December’s massacre at Sandy Hook Elementary School in Connecticut jarred parents and teachers around Ohio.
Thinking more had to be done to protect their children, a number of teachers and school staff members around Ohio have been signing up for a variety of gun training courses offered at a discount or for free.
Italian photographer Sebastiano Tomada Piccolomini documented a concealed weapons course for school personnel in South Point school district in southern Ohio, where it borders Kentucky and West Virginia. He followed them throughout the two-day course in the classroom and outside practicing their marksmanship.
About 30 or 40 school personnel participated in the class. Everyone Piccolomini photographed shared their names and where they taught.
“They were very open to be photographed,” he said. “I think because they believed in what they were doing and that it was their right to study and earn the right to carry a gun.”
Mark Christian, an assistant superintendent for the South Point district, has had his concealed carry license for eight years. He comes to the shooting portions of the local courses for teachers to socialize and to practice. Though he’s never used firearms in self-defense, he always has one with him when he’s not working.
“I tell people if I don’t have on a tie, I have on a gun,” Christian said.
Piccolomini’s images of the teachers participating in the course were boring and static, he said, but he saw something different when they went into the woods to practice. With the woods in the background, he said, it was perfect for portraits with guns.
“You don’t always get natural settings,” he said.
The photographer said the course was well-organized and emphasized safety.
This was the fifth free class that Alan Wheeler, a firearms instructor, had offered to teachers in the South Point district. He’s trained 250 teachers so far. He had a few sporadically take his firearms classes before the Sandy Hook shooting, but interest went way up afterward.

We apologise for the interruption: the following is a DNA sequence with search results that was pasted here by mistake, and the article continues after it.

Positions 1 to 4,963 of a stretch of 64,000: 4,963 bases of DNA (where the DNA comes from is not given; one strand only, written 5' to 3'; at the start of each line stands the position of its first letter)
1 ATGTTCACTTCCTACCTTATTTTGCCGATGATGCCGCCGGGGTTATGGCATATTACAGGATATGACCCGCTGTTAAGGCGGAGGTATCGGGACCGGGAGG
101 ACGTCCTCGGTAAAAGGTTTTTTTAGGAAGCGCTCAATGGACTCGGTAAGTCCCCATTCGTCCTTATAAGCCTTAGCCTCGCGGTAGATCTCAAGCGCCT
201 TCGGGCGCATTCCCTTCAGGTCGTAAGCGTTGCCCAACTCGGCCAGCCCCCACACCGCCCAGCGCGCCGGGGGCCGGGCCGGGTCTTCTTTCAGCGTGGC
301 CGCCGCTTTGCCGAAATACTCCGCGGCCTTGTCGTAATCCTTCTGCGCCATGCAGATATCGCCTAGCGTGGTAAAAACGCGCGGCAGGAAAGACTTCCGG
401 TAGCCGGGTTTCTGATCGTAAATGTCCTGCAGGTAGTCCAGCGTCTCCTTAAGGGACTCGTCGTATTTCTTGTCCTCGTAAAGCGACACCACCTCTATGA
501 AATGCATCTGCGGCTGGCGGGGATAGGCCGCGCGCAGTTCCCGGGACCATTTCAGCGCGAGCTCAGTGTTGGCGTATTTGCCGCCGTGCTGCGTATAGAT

Ohio law stipulates school boards may allow teachers and administrators to carry a concealed weapon into schools. It was largely ignored until Sandy Hook. In December, state Attorney General Mike DeWine recommended that school boards seriously consider having a trained person with access to a gun on school grounds. He also pointed out that the law already allows for teachers and school personnel be permitted to be armed on campus.
Those who pass the concealed weapons course that Wheeler teaches receive basic training in how a gun works and marksmanship. When they pass this course, they can then take a more in-depth training course.
Christian and Wheeler think training teachers in firearms is a necessary step.
“If you’d asked me 15 years ago, I wouldn’t have thought so, but after Columbine and Virginia Tech, it made me think we’ve got to do it,” Wheeler said. “They’re the first line of defense for the kids.”
His mother is a first-grade teacher, and he has many other family members who are teachers. His mother isn’t authorized to carry a gun to school, nor does she want to. Wheeler still thinks it’s important to have at least basic gun training.
“What if they find one on the playground?” he said. “They need to know how to safely handle it.”
Having grown up in Italy, Piccolomini says the gun culture in the U.S. is entirely different from Europe.
“It’s really unheard of for people to have a handgun in their house,” he said.
He’s a conflict photographer who just returned from Afghanistan. He said he’s fascinated by guns, but “no way” he’d carry a gun while working.
“It’s not what I’m there for,” he said, and it would be even more dangerous for him to have a gun because he could be viewed as a threat. He’s not trained and he said it wouldn’t make a difference if he were cornered by a fighter.
- Lauren Russell, CNN